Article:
Ending factory farming. Ending animal cruelty.
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News Icon 3/22/2022

by Allie Molinaro

Water is the lifeblood of all living beings on Earth. However, human activities have deeply compromised the availability of the clean water we need to sustain ourselves. This World Water Day, it is more urgent than ever to recognize the inextricable link between clean water, factory farming, and animal welfare, and what we must do to protect this vital resource.  

CAFO with manure lagoon
A manure lagoon at a CAFO in North Carolina

U.S. livestock generate over 1 billion tons of manure each year, equal to the weight of over 3,000 Empire State Buildings. In factory farming operations, waste is often held in open-air manure lagoons or pits, covered buildings, or dry stockpiles. Manure and other wastewater from concentrated animal feeding operations (CAFOs) can release pollutants such as nitrogen and phosphorus, organic matter, sediments, pathogens, hormones, and antibiotics into the environment. Spills, overflows, excessive rain, leaks, runoff, and infiltration can all cause these pollutants to make their way into U.S. waters, including into the ones we use for recreation and drinking water. This pollution can have a wide range of adverse effects, such as: 

  • Illness from pathogens such as E. coli, Salmonella, and Campylobacter 
  • Facilitation of antibiotic resistance and increased antibiotic-resistant infections 
  • Fish kills and other wildlife mortality from oxygen depletion, ammonia toxicity, and cyanobacteria from harmful algal blooms 
  • Greenhouse gas emissions, contributing to climate change 
  • Increased soil and water salinity 
  • Decreased biodiversity 
  • Trace elements and metals toxicity (i.e., arsenic, lead, and boron) 

Under the Clean Water Act, the Environmental Protection Agency (EPA) regulates pollution from CAFOs by issuing National Pollutant Discharge Elimination System (NPDES) permits. While all 21,000+ CAFOs across the country are subject to at least some EPA regulations, only a fraction of them have NPDES permits. The sheer number of CAFOs and the level of constant monitoring and maintenance required to identify pollution discharges is cause for concern. But the lack of permits calls into question how much the EPA actually knows about the nation’s CAFOs and what they discharge into U.S. waters.  

Manure from a CAFO being sprayed onto a field
CAFO manure is sprayed onto nearby fields.

In addition, the EPA scaled back the stringency of their NPDES permitting regulations in the 2000s and 2010s by adding several loopholes where discharges could occur. A 2003 revision and subsequent court decision ruled that NPDES permits do not cover stormwater runoff from CAFOs or from CAFO manure applied to the land as fertilizer. While CAFOs are required to limit land application based on nutrient management standards, soil compaction and deteriorating soil ecosystems have compromised the ability of microorganisms and plants to take up nutrients, causing them to run into waterways instead.  

Second, a 2012 revision relaxed permitting requirements such that only CAFOs that actively discharge pollution must obtain a permit, and not those that “might” pollute. Therefore, any CAFOs that could release pollution based on their proximity to U.S. waters, discharge history, type and quality of storage system, exposure of manure to rain, etc. are exempt from permitting requirements. Furthermore, the onus of determining whether a CAFO will pollute falls on the operator, not on the EPA. Thus, the EPA calls on CAFO owners, not scientists or policy experts, to do their own objective assessment of the site based on climatic conditions, topography, hydrology, etc.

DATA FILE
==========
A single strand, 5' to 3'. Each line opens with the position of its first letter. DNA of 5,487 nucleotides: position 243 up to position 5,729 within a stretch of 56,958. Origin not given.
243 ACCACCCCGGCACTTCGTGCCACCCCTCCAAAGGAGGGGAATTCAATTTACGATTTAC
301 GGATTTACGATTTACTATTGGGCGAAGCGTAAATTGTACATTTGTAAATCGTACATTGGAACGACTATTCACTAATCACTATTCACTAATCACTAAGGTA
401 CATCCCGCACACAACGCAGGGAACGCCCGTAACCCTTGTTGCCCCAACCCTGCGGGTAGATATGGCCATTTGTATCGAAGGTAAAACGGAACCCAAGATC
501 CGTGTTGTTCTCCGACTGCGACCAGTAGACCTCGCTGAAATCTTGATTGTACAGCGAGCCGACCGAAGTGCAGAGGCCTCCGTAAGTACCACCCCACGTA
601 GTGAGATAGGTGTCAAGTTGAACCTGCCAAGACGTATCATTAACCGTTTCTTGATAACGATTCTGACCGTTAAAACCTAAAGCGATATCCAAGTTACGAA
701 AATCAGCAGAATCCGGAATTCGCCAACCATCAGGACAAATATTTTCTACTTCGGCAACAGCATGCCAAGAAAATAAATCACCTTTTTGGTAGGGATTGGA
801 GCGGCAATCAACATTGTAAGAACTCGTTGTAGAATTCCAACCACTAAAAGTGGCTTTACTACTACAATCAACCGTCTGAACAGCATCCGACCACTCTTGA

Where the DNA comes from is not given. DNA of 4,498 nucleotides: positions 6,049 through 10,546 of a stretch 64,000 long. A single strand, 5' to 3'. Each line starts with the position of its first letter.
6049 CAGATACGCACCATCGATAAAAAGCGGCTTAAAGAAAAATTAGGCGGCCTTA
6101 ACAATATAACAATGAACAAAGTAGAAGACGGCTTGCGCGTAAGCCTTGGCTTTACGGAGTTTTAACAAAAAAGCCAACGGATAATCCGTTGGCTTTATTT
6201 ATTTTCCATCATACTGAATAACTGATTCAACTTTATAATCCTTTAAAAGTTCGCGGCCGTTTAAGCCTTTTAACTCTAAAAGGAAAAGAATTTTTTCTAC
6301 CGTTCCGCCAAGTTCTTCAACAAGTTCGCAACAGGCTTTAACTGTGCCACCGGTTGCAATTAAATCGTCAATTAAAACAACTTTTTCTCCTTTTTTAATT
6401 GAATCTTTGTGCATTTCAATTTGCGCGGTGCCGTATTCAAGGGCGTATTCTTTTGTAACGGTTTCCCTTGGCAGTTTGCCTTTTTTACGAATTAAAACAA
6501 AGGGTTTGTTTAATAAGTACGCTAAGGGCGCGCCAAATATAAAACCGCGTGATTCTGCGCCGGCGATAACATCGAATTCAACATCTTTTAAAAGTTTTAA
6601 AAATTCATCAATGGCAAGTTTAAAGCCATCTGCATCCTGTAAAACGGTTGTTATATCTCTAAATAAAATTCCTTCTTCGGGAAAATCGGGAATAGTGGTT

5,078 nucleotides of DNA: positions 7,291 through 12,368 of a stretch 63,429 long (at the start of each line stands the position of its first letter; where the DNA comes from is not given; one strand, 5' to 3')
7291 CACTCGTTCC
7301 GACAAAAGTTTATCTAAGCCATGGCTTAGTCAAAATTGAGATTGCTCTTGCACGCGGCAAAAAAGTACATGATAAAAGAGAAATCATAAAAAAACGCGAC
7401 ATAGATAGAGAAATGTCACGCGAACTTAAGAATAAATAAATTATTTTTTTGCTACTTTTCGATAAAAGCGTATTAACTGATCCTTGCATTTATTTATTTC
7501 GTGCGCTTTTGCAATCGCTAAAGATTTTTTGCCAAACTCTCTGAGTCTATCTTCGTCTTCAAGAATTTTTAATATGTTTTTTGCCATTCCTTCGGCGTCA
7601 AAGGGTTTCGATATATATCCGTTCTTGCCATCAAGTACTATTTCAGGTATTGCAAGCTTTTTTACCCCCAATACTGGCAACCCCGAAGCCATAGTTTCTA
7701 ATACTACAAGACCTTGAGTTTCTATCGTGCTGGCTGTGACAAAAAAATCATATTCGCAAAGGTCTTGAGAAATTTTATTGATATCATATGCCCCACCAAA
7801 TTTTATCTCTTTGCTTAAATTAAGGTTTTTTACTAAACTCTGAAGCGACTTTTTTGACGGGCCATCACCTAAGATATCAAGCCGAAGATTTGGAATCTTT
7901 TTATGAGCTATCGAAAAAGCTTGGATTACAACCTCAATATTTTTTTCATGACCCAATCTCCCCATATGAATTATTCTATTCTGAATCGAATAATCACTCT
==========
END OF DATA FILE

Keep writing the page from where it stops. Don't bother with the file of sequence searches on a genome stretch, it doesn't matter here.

The proportion of CAFOs with NPDES permits has fallen by 10% since the 2012 revision, from 41% in 2011 to 31% in 2020. North Carolina, a top pork and poultry producing state, has 1,222 CAFOs according to the EPA, but only a mere 14 of them have NPDES permits. Upon further inspection, at least four of those permits are for trout farms, leaving less than ten of them regulating pig and poultry farms.  

The risk of water contamination from CAFOs has grown even worse with climate change. While the EPA requires all CAFOs to have certain manure storage capacity based on their location and waste generation, increasing storm frequencies and intensities have already proven that the current requirements are not enough. This is especially the case in the Southeast, where record-breaking hurricanes have ravaged CAFOs and nearby communities. In 2018, Hurricane Florence compromised or risked 110 manure lagoons on pig farms, dumping millions of gallons of toxic waste into the Cape Fear River Basin. Over 5,000 pigs and 3.4 million chickens died in the storm. 

Which, to the last point, brings us full circle: to protect water, we must protect animals, too. And to protect animals, we must protect water. Any CAFO poses an inherent risk for pollution to enter U.S. waters. Violation notices and retroactive permit issuances do not rectify damage that has already been done. To protect clean water, we must enact stricter regulations, monitoring protocols, and enforcement of CAFOs. In addition, we must transition to more humane and sustainable food production that prioritizes less and better meat, diversified protein, and regenerative agriculture. 


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